Major League Soccer would tell you that the traffic in and out of the league is flowing healthily in both directions, with as many or more players coming in than are going out. "That might be true in quantity," says ESPN's Andrew Hush, "but the quality certainly leaves something to be desired." The MLS plan of replacing departing young stars with affordable talent from South and Central America is a decent one, but importing European "has-beens and never-weres" is a worrying trend, says Hush.
"Simply put, MLS currently serves as a nursery for the next generation and a retirement home for the previous." And it's not just the league's top players who are leaving -- the likes of Pat Noonan and Andy Dorman left MLS over the summer for bigger paydays at small European clubs. Hush says the player exodus is brought on by a combination of greater worldwide visibility for the league (thanks to our friend David Beckham) and poor pay. Ultimately, money talks, and MLS simply doesn't pay comparatively well.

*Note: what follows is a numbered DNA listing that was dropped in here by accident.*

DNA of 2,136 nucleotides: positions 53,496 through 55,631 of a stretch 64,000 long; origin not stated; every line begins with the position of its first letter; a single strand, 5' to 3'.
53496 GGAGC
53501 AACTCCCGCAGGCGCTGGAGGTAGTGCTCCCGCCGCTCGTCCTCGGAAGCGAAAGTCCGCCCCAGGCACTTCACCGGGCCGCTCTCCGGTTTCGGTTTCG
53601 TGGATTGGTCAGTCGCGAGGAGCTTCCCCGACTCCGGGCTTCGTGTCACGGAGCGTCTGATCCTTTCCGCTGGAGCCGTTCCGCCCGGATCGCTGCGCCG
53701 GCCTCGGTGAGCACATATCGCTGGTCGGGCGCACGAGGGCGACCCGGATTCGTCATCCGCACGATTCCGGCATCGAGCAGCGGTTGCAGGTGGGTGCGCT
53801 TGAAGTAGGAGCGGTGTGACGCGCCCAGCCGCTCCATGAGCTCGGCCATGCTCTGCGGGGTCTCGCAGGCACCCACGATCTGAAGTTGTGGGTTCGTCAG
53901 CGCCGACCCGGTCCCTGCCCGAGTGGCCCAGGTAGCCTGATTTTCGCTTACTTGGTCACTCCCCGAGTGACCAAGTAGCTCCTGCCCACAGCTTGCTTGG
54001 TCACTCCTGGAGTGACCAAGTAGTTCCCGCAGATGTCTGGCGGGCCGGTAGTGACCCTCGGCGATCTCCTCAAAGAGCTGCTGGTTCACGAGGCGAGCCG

MLS needs to increase its salary cap, which currently stands at $2.3 million per team, in order to adequately compensate its better players, Hush says. It could also stand to increase contract lengths, as many players are asked to operate on a year-to-year basis, encouraging them to look for steadier work elsewhere.